Lucrative art careers

I think I'm going to have a whole lot more to say about this in the future, but for now, just read this article from the NY Times: Transforming Art Into a More Lucrative Career Choice.

Congratulations to Claudine Hellmuth, mentioned (deservedly so!) in the article.

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8 comments to Lucrative art careers

  • That was a really interesting article and I look forward to hearing more thoughts about it! It also jogged my memory about this essay from ArtInfo, about success in the art world and how it might intersect with the cult of personality: http://www.artinfo.com/news/story/29088/cult-of-personality/.

  • What a great article, that’s a great coverage for Claudine, and as you say Alyson, deservedly so! This article comes as a great inspiration and also at a great time, (It’s recession time in Ireland too..) It strenghtens the idea that it is possible to take things in our hands and make things happen, rather then wait for this great gallery or museum to accept our work… We all have to be artrepreneurs!

  • Being an older artist and teacher of art, I have been distressed for many years about the nearly total lack of training in art schools for the business aspect of this career. This article was so encouraging and I see from the Times article that in some schools this is now taking place at last. What a disservice to not train the young artists-in-training on how to run a business. It is also a business which is NOT a dirty word! Great to read all the accompanying links. Lynne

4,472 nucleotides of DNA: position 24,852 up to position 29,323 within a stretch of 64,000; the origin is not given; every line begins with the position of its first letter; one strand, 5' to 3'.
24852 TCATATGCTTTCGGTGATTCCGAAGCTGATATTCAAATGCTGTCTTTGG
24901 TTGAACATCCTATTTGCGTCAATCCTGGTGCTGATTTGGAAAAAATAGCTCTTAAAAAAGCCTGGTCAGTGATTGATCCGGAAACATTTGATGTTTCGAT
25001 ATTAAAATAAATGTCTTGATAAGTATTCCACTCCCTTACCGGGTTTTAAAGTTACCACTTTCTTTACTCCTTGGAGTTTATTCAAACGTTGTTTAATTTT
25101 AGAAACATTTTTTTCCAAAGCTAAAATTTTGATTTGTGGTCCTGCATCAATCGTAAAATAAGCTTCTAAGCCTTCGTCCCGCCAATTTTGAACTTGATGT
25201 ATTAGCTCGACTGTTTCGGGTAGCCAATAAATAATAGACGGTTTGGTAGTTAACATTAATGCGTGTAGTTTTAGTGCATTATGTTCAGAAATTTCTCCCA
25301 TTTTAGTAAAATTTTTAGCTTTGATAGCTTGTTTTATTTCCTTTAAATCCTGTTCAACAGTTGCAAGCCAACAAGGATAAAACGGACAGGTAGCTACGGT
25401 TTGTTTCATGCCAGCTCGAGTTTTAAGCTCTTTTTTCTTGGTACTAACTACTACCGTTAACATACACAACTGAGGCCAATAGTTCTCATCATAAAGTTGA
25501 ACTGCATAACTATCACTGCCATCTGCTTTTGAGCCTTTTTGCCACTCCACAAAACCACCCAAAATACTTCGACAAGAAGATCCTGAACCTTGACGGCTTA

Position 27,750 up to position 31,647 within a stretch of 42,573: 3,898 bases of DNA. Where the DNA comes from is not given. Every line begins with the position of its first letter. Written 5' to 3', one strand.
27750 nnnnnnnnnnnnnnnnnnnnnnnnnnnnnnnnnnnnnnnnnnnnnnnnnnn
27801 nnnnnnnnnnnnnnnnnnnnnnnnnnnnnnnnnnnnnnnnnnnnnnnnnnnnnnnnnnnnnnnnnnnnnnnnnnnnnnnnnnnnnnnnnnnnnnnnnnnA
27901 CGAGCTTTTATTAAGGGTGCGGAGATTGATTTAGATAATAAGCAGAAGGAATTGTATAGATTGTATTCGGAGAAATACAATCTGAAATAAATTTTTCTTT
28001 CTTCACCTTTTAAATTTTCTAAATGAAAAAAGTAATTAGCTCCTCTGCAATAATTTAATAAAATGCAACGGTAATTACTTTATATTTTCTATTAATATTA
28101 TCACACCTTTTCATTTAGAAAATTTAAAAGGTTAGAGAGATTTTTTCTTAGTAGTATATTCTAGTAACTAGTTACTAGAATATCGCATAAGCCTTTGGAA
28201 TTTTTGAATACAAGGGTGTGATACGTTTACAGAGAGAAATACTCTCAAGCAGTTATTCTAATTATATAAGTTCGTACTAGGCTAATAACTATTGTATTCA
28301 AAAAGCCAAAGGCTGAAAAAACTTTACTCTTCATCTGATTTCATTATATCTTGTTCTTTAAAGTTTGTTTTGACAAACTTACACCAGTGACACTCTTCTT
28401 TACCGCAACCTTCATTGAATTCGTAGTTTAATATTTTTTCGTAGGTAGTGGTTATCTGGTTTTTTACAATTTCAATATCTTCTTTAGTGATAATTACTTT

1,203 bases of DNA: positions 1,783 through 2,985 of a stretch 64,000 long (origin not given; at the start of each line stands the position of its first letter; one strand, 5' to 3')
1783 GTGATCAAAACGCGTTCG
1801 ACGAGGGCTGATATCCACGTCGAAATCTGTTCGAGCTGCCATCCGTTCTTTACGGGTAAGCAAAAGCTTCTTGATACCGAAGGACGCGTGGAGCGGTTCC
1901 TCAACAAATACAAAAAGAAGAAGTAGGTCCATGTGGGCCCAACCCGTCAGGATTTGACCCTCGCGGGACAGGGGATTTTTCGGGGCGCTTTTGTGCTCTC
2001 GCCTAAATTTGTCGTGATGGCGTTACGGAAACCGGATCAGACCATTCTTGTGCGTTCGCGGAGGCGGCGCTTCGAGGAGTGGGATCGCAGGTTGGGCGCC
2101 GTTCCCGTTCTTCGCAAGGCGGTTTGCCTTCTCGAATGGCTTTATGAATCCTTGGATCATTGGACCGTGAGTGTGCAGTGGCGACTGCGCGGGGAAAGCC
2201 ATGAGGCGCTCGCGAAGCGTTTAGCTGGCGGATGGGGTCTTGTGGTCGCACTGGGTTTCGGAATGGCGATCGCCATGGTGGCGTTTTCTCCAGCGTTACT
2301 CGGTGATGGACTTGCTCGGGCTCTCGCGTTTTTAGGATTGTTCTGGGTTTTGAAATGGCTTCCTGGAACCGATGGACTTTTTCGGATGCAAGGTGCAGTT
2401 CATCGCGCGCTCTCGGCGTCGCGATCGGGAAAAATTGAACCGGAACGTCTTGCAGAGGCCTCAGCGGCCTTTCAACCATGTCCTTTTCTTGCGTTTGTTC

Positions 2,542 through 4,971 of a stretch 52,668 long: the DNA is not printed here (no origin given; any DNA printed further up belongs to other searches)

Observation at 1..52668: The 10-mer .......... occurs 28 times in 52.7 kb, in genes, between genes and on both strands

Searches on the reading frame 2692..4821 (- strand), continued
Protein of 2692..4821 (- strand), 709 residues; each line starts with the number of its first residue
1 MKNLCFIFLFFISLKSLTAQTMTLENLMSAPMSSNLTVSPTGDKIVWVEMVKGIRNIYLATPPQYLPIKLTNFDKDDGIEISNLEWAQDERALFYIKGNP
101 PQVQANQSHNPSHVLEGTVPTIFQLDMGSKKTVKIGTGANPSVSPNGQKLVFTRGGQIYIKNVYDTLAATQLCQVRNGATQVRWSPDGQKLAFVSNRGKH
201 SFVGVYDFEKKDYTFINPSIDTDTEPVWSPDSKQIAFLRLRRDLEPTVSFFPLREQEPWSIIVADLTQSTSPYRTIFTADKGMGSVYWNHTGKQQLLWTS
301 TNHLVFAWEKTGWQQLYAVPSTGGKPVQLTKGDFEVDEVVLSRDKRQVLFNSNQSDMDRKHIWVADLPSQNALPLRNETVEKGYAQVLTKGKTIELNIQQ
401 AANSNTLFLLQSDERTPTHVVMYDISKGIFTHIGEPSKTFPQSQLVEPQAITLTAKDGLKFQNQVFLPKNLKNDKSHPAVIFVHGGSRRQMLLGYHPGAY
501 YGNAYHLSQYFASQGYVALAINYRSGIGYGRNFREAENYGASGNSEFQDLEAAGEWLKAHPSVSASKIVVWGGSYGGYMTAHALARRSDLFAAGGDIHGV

• I really loved this article – thanks so much for posting it! As a glass artist and entrepreneur, I hope that more artists will embrace business as a way to artistic freedom rather than thinking they have to go the route of grants and subsidies. This really benefits all of society in a myriad of ways. In reality, many artists are running profitable businesses, so let’s spread the word that it IS possible to live your dream life doing what you love…and that business is NOT an ugly word, like Lynne said. Together, we can change the outdated association of “artist = starving” to “artist = savy artpreneur”. Best wishes, Brit Hammer

  • Yes! I love this! It’s a great indicator that your book, IRBITS has a place in art school curricula. Also a great part of the wave that is knocking down the idea that artists can’t get it together as business people. Yea!

  • I loved the idea of “Art On Track.” That is really thinking outside of the box.

  • hey alyson! thanks for the shout out!! I wish they did teach this stuff in art schools instead of making us learn it the hard way. Thankfully there are great people like you leading us in the right direction!

  • Hi Alyson, I can imagine you would have more to say about the NY Time article you mention here. It exactly speaks to what you and I both try to bring to the table for visual artists. That is, a sense of handling their careers in a business-like profitable fashion. Your post prompted one of my own on a similar subject. Something I have meant to write about for quite a while. Thanks for the stimulus! You can read: Visual Artist Seizing Opportunity at ArtPrintIssues.com.